A Collection of Social Anthropological Research in Virtual Cultures and Landscapes
Edited By Undine Frömming
Chapter II. Gender, Belonging and Motherhood in Virtual Cultures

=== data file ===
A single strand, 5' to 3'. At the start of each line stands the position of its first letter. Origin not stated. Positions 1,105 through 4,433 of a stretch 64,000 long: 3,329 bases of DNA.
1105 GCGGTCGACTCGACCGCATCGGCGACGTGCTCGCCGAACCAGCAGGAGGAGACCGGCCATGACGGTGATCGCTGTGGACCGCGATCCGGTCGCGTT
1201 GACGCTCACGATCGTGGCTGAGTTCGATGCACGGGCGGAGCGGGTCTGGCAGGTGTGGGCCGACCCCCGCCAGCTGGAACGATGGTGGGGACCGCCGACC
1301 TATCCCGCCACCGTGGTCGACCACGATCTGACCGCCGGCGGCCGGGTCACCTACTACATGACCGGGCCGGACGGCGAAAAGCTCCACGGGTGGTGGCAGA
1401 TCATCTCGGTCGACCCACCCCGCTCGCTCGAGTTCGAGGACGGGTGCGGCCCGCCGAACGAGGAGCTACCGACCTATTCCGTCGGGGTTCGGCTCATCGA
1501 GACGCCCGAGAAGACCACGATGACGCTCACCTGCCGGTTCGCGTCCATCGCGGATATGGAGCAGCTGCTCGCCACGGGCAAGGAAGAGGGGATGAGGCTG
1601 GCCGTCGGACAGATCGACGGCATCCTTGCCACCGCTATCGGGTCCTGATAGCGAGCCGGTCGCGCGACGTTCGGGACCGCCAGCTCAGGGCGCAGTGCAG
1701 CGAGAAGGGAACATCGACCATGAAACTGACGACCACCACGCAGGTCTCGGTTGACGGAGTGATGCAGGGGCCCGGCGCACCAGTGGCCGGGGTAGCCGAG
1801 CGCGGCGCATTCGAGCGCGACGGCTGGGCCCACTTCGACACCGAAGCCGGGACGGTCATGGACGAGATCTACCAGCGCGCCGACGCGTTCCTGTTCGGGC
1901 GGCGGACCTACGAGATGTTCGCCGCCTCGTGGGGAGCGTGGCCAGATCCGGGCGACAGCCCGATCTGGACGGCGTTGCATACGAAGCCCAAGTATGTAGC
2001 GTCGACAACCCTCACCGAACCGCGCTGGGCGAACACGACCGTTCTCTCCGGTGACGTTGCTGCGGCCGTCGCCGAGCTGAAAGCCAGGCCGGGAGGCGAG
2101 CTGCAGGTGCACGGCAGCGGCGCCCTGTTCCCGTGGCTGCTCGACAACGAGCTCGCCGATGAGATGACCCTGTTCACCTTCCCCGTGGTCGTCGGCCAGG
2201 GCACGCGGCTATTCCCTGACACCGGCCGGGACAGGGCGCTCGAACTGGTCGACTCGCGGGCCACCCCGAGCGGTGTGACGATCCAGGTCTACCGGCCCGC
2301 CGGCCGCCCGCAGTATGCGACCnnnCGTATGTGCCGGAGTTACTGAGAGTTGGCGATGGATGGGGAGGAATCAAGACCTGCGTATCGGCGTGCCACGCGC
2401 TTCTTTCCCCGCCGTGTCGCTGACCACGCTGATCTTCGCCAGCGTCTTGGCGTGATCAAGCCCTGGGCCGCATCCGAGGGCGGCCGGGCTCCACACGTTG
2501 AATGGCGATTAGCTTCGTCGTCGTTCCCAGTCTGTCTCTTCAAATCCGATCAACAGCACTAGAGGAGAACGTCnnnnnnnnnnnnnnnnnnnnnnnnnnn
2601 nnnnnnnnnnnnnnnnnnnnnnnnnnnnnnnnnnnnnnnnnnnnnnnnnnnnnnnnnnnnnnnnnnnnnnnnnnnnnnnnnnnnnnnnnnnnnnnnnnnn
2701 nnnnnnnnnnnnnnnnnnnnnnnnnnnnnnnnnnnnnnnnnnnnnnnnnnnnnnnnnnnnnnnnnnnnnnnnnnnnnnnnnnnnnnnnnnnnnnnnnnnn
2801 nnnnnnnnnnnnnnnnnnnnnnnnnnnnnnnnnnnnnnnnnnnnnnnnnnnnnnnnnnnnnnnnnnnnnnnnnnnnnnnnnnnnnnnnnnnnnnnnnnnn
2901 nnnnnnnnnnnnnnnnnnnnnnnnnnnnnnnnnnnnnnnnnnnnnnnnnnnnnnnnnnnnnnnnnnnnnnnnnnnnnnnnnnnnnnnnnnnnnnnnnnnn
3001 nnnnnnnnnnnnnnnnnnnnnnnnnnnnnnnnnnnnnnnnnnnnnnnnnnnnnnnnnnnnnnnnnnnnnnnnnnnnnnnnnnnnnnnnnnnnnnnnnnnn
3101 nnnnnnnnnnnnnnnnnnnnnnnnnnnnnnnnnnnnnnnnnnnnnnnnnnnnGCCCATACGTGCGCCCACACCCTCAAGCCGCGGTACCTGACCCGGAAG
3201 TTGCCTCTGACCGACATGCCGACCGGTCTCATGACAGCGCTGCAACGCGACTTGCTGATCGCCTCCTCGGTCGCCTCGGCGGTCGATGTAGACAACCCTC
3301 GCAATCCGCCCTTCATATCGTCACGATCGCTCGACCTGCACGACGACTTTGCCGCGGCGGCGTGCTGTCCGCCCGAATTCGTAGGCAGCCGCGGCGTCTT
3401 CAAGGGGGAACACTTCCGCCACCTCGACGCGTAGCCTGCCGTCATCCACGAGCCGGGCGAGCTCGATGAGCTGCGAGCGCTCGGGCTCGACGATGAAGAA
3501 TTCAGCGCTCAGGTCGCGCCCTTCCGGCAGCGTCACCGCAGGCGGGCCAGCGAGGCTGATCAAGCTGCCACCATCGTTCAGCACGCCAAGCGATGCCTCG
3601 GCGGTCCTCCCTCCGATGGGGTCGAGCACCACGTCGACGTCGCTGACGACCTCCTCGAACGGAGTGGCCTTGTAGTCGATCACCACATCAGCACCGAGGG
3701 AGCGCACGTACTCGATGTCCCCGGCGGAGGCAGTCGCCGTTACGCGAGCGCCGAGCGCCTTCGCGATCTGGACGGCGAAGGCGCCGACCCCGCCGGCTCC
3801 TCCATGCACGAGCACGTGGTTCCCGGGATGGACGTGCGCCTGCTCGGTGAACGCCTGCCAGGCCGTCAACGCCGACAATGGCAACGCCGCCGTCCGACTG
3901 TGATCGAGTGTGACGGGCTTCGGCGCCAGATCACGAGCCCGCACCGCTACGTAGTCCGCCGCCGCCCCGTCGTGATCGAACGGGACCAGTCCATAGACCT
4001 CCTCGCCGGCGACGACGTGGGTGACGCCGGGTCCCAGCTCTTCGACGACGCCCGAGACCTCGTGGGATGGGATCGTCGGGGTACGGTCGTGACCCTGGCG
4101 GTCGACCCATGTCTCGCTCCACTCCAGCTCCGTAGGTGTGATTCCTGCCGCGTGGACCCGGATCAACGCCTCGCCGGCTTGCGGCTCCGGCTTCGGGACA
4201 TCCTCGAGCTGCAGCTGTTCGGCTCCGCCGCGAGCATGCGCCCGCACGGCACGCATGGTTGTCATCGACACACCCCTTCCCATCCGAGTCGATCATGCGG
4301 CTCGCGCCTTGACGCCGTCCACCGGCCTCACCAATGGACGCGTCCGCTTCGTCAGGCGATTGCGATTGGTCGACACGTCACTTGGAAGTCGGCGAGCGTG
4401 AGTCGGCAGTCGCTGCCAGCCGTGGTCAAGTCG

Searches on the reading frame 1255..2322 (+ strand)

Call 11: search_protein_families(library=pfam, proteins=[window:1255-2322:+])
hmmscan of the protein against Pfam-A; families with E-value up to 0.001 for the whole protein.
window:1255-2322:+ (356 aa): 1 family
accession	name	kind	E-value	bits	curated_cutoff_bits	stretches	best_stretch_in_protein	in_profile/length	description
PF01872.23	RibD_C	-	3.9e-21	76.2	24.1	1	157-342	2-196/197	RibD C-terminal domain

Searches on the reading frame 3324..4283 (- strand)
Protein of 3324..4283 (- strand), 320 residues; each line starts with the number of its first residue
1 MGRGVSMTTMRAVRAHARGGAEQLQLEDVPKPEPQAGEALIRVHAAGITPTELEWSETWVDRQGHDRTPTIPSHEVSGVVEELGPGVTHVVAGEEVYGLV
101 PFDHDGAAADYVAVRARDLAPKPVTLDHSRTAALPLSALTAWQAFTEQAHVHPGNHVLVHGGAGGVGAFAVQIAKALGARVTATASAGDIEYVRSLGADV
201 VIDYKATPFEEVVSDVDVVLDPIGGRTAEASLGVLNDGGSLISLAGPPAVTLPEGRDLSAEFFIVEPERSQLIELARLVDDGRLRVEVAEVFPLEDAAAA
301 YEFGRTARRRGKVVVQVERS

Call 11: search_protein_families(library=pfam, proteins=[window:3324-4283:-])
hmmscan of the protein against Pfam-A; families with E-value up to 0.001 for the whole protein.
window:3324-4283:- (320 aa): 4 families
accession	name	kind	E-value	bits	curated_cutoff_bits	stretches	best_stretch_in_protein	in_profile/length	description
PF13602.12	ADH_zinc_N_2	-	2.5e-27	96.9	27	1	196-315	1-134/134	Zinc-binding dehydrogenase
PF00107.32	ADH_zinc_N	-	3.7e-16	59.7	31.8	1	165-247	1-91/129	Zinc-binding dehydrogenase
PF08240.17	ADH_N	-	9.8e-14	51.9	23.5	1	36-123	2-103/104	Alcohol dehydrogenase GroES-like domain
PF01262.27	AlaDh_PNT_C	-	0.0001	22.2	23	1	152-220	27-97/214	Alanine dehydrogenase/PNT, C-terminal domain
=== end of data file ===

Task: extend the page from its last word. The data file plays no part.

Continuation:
Chapter II Gender, Belonging and Motherhood in Virtual Cultures Waiting for Zowie Notes from the Digital Uterus Alina Trebbin “You feel little feet kicking you!” …declared the tummy talker in the bottom left chat box on my laptop screen. Ziggi was three days pregnant with Zowie when the tummy talker first announced his presence. There was still 18 days of pregnancy left, where he would be waiting, in pre-ordered shape, for his de- livery to Ziggi’s inventory list, the place he would return to later on whenever I went offline. His hair would be black, his skin bright, his eye colour open for me to changed endlessly throughout his ‘life’. A growing number of people are no longer exclusively experiencing their real- ity in the physical world. Through new technologies, cyberspace is becoming a vital element of our everyday real life. As fantasy and technology “question” what constitutes reality (Manfé 2005: 75), studies of real life must undergo fun- damental changes. Since the discipline of anthropology is about “[…] the story of life as it has been lived and is being lived at this very moment […]” (Escobar 1994: 223), an anthropologist needs to consider cyberspace as one of her possible fieldwork destinations. The following essay is an account of such fieldwork in the virtual platform Second Life—or rather of its failing. The paper poses more questions than it is able to answer, and perhaps ends in greater confusion than it begins. Nevertheless, it opens and outlines research possibilities in Second...
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